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Kogi Iron become Nigeria’s first domestically sourced steel company

Steel News - Published on Mon, 10 Sep 2018

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The Nigerians pay around USD 650 per tonne for delivered steel scrap. The Nigerians have no primary steel production of their own, and can only serve around a third of the estimated USD 6.8 billion of domestic demand from in-country recycling. The rest of the supply is made up by Chinese imports of scrap steel, with the corresponding drawback that end users tie up their working capital for around three months.

But it won’t be long before there is an alternative, one that could turn the Nigerian steel market on its head, or at the very least give it a radical shake up.

That at least is the aspiration of Kogi Iron, and its new chief executive Martin Wood.

Kogi plans to build an integrated cast steel plant in the neighbourhood of its Agbaja iron ore deposit in south central Nigeria, owned directly through the company’s subsidiary KCM Nigeria.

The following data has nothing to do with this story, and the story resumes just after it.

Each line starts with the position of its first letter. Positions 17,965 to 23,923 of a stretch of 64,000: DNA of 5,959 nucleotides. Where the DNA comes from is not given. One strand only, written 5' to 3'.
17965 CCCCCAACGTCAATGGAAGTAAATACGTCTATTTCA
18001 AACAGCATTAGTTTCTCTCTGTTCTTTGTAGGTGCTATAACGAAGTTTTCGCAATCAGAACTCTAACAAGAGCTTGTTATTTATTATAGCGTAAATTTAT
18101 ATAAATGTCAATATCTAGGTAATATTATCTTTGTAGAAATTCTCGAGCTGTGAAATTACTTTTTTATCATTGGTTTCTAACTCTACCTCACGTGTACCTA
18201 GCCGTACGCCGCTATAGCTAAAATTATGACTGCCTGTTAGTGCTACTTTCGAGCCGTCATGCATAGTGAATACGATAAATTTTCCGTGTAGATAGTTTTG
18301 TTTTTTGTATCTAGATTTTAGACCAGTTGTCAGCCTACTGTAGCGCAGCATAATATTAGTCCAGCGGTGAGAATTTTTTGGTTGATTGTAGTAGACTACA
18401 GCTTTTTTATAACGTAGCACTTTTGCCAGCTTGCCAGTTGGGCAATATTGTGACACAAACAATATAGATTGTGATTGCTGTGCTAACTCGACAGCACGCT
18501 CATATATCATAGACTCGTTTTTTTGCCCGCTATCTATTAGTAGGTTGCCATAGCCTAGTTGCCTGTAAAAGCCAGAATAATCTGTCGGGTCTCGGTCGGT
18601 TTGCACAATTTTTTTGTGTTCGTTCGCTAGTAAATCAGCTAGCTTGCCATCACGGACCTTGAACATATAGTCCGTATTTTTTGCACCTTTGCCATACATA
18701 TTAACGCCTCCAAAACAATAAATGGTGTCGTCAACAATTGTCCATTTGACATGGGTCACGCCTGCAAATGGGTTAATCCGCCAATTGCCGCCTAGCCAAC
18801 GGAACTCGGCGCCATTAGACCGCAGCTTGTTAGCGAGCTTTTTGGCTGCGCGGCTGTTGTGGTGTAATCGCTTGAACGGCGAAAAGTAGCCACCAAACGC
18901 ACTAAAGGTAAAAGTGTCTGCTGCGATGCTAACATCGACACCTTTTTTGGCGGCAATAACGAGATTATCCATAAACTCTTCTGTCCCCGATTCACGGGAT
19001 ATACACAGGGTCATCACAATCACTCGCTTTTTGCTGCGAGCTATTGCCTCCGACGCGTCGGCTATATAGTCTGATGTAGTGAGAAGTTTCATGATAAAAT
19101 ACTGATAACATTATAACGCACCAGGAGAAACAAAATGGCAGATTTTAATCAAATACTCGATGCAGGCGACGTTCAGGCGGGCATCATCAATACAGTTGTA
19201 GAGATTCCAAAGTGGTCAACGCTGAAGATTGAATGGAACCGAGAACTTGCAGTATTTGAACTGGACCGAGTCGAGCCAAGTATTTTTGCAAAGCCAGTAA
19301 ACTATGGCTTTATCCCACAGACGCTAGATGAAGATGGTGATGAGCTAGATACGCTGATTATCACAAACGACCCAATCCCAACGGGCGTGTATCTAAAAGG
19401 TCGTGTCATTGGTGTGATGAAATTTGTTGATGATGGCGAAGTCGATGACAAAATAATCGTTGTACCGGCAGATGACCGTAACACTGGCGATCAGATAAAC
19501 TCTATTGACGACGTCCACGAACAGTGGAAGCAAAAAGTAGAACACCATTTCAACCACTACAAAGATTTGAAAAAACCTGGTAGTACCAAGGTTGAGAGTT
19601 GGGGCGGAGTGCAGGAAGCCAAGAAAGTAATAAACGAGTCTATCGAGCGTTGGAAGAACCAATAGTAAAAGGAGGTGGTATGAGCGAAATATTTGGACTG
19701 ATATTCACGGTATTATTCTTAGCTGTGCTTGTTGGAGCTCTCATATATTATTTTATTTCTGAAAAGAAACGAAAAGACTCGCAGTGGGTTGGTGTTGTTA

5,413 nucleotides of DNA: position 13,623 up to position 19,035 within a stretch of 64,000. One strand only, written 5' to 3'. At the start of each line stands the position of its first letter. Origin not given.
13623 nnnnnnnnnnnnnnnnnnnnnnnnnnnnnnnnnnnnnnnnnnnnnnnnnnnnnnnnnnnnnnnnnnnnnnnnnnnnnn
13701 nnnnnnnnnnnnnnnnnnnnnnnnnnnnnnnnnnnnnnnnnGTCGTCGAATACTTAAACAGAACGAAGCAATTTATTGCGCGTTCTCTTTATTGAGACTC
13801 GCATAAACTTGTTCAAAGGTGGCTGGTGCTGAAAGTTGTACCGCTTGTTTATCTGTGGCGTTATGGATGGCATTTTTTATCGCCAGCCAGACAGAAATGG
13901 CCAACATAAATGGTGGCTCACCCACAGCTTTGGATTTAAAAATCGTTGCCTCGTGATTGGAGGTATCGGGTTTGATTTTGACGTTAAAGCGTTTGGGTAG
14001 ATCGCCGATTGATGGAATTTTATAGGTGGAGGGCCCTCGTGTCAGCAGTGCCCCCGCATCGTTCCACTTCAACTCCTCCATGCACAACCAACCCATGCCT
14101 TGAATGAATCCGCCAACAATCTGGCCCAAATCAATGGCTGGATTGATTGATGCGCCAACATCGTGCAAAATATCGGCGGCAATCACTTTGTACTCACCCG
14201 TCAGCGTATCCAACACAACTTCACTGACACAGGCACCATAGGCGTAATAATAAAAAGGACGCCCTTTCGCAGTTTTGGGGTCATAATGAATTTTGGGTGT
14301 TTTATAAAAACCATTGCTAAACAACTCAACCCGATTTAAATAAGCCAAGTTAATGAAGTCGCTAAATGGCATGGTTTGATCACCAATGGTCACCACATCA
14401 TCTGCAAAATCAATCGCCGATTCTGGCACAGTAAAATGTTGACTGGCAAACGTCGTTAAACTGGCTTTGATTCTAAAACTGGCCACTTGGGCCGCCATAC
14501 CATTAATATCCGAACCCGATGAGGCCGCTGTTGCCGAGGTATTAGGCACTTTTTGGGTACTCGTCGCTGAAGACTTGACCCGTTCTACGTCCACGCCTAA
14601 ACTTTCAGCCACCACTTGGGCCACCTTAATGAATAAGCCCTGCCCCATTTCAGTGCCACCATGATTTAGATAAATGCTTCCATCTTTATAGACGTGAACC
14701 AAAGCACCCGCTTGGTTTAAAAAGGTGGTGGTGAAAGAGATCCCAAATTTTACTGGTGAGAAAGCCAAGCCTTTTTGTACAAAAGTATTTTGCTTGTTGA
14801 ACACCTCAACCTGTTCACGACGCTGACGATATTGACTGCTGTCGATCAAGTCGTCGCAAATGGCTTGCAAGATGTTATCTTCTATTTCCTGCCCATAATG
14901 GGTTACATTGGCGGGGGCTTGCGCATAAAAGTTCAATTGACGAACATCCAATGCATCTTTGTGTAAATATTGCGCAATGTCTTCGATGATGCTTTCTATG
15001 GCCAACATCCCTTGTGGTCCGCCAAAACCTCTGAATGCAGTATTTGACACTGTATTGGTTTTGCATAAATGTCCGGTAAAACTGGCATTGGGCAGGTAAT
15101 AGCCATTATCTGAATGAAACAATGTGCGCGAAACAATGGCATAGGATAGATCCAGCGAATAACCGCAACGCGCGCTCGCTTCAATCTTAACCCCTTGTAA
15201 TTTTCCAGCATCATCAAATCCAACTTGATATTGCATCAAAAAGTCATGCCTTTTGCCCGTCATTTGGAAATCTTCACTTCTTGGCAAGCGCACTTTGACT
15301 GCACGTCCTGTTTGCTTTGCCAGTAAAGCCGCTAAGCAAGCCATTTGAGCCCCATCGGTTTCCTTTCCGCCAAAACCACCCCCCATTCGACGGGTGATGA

It will be the first of its kind in Nigeria, and as such is likely to attract a lot of support both from those who want the immediate benefits of employment and regional economic stimulus and from those who see the strategic and international economic benefits.

It’s a compelling vision, given that for some years Agbaja was regarded merely as just one more iron ore asset stranded a little too far away from the coast.

Now, all thoughts of stranded assets are banished, as too are thoughts that Kogi itself is still leveraged to the iron ore price.

Instead, it’s all about steel and cutting a nice slice of that US$6.8bn demand for the company.

In some respects, it’s early days precise details of potential capital and operating costs will have to wait for the results of a definitive feasibility study, which is underway.

Nevertheless, recent testwork undertaken by mining and metallurgical consultant Tenova has confirmed that the Agbaja ore is amenable to the production of a beneficiated iron ore concentrate suitable for the production of pig iron, as well as a refined metal suitable for the production of billet.

It’s enough to set Kogi firmly on the road to becoming a steel producer.

Mr Martin Wood said that “This is the key proof of the whole project. It indicates that the iron ore that we own can be economically turned into a cast steel product that can be sold for more than it costs to make. Our internal numbers show this is a very valuable project.”

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Posted By : Ratan Singh on Mon, 10 Sep 2018
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